The Prisoner


fled. He hadn ’ t made it very far when the baker, who had gained the attention of the guards that

had been patrolling outside the blacksmith ’ s, gripped his shoulder and yanked him back. He fell,

landing on his rear before he was roughly picked up by the guards and taken here. From what the

baker had yelled, that bread had been meant for the castle, though Kai doubted that, knowing that

kings could afford to have their own kitchens and cooks and dough makers.

Kai shook his head. Opening his eyes, he was greeted with the present: the same stale

odor of unkempt people, the occasional whimper of those who found sleep, and the storm ’ s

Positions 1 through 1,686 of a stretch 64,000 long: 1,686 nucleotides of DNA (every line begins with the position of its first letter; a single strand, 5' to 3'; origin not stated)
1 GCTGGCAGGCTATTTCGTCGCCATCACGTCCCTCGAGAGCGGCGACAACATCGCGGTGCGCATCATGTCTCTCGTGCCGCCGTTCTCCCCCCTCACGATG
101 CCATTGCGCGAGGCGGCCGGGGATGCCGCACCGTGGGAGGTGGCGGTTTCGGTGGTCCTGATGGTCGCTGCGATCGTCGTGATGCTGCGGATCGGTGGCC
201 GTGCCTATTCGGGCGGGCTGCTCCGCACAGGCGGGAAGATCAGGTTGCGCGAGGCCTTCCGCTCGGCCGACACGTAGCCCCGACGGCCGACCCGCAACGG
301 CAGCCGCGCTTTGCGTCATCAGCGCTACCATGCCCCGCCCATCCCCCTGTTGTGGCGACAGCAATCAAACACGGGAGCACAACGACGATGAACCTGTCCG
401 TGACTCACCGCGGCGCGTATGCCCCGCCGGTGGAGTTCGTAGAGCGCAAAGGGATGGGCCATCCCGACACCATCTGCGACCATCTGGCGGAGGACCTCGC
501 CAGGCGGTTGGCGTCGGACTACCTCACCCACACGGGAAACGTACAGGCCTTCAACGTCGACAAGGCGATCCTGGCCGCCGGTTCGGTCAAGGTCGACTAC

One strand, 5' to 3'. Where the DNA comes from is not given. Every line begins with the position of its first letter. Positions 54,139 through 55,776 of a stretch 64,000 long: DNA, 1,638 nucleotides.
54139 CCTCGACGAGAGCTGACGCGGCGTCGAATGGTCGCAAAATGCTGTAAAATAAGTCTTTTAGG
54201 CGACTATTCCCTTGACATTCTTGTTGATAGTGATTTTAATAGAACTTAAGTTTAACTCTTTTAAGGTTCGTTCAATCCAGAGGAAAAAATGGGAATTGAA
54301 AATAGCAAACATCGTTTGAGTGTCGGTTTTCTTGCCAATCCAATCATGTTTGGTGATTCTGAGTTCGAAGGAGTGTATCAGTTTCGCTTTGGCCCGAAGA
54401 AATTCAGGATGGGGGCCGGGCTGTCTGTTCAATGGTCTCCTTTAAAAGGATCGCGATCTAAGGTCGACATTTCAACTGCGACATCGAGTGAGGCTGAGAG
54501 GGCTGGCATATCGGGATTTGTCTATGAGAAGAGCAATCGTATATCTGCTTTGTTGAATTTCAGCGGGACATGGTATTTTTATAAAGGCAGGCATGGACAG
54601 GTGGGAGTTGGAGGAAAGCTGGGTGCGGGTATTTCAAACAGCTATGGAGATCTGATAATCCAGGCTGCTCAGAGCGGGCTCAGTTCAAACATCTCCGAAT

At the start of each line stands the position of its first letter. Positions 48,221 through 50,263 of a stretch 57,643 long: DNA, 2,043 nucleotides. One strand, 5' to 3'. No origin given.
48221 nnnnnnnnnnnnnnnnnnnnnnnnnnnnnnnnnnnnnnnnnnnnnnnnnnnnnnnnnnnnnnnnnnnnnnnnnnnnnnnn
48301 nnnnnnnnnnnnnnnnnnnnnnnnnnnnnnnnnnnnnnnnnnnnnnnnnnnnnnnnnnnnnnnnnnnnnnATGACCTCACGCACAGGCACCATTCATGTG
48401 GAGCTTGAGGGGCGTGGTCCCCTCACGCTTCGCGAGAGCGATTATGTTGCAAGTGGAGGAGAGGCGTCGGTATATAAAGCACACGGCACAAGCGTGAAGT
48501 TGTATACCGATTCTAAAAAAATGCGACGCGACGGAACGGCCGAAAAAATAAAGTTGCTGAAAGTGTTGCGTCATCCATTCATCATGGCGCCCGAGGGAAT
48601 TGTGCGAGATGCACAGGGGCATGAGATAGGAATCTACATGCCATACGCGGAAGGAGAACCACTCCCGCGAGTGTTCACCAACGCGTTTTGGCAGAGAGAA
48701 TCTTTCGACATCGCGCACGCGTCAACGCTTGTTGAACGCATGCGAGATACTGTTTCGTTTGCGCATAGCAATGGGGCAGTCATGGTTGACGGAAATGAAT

eternal tantrum. He hoped the rain would stop soon, though another part prayed it went on for a

little while longer. He liked the surprise of guessing when the lightning would strike and the

trumpet of thunder. It became a game for him, something to keep his mind occupied, besides

reliving the past. It broke up the time and keep him from screaming in the night like the man

across the way from him.

Kai continued to count the breaths between the flashing lights and the low rumbling of

the thunder until his eyes drooped and the sky brightened with the rise of the sun behind the

gloomy clouds.

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